- It would devalue the regular season enormously. Only Champions League qualification and seeding for the playoffs would give the race to the finish any appeal. The integrity of the league would be destroyed.
- It would also destroy the F.A. Cup. The big teams would treat it with even more cavalier contempt, as no-one would want that extra game interfering at the end of the season. It would introduce another knockout tournament with more television appeal. We know the BBC prefers to show Wigan-Chelsea than Liverpool-Havant & Waterlooville already.
- It would be a major challenge to other international tournaments if it was a commercial success. An early summer major event would impact on the Champions League, European Championships and World Cup negatively. It would also generate further huge revenue for the Premier League teams, furthering their international buying power and forcing La Liga or Serie A to pursue moneyspinning ventures themselves to compete or face losing the best players. But there’d be little anyone could do: it’d still be a money-spinner even if FIFA ensured they played the play-offs domestically.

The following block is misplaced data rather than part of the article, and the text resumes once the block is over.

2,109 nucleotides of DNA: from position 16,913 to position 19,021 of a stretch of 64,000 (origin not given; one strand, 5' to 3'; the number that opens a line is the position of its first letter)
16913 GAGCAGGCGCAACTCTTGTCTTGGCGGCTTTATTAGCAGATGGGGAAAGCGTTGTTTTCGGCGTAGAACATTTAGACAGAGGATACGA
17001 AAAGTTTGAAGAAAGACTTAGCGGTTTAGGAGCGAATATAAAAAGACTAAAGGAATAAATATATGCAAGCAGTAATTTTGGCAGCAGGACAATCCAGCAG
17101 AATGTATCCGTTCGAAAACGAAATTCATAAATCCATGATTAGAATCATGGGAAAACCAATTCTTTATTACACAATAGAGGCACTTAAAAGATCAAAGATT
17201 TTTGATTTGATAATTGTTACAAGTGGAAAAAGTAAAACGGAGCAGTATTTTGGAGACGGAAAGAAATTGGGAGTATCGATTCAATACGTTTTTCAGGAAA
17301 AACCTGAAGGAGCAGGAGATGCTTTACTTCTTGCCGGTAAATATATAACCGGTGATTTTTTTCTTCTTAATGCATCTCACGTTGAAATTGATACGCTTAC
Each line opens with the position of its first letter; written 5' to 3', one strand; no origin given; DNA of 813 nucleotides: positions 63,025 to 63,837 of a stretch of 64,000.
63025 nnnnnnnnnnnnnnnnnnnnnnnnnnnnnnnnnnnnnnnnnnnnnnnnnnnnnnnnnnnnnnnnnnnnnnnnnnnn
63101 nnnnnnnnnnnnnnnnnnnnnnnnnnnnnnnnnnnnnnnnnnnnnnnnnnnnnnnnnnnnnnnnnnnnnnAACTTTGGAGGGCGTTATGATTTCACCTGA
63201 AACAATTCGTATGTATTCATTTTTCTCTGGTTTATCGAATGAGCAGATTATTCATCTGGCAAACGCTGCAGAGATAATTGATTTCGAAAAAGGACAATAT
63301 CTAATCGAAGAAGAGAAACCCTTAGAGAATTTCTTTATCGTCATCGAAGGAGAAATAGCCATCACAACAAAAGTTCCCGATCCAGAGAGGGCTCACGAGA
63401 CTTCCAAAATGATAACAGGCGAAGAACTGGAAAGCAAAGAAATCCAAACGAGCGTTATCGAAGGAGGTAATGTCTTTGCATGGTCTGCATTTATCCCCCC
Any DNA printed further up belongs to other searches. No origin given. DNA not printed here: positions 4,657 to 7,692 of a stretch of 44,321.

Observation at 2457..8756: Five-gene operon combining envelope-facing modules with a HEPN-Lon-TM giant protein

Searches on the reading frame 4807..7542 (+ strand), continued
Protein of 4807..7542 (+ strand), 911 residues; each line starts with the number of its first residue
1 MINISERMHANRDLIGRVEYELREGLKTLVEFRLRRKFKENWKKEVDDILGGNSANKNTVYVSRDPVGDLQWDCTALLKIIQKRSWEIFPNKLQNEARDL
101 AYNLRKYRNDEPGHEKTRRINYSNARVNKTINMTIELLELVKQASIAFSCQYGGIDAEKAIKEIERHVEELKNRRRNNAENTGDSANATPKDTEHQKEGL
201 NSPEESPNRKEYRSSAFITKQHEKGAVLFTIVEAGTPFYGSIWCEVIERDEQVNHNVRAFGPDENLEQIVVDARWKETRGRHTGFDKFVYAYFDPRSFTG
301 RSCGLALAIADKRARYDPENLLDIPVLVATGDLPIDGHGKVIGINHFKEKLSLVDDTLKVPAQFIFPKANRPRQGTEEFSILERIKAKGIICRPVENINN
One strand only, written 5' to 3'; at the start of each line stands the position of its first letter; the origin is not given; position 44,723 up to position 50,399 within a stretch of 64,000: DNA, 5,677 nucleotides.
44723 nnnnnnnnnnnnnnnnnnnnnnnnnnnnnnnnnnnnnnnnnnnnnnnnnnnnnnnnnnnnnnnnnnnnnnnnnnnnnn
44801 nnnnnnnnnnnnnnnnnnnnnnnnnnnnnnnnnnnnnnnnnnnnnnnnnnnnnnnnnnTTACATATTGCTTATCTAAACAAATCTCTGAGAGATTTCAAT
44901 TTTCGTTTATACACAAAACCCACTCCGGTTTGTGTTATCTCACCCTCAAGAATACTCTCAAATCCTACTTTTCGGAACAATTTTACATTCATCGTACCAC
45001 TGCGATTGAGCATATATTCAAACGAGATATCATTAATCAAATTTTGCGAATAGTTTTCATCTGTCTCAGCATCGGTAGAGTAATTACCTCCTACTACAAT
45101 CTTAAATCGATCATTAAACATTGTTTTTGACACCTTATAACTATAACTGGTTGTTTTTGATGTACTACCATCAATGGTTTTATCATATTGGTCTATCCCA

- The rich would still get richer. Just as teams have bankrupted themselves chasing the pot of Champions League fools gold, so Premier League teams would burst a gut trying desperately to get into the playoffs. Even mid-table teams would feel the need to spend lavishly at the January break to give themselves a shot at the Big Title. But given their larger resources, we’d know the Big Four will always make it, and the rest would be fighting for a few spots. It’d be a big, tempting and foolish gamble for mid-level clubs to go for. Meanwhile, the likes of Liverpool would have ever more guaranteed lucrative income to pay down their massive debts.
That final reason is why this could still be pursued as an alternative. Even the elite Premier League teams need to find new revenue streams, and if the 39th game doesn’t work out, you can bet this will be a serious possibility. What do you think?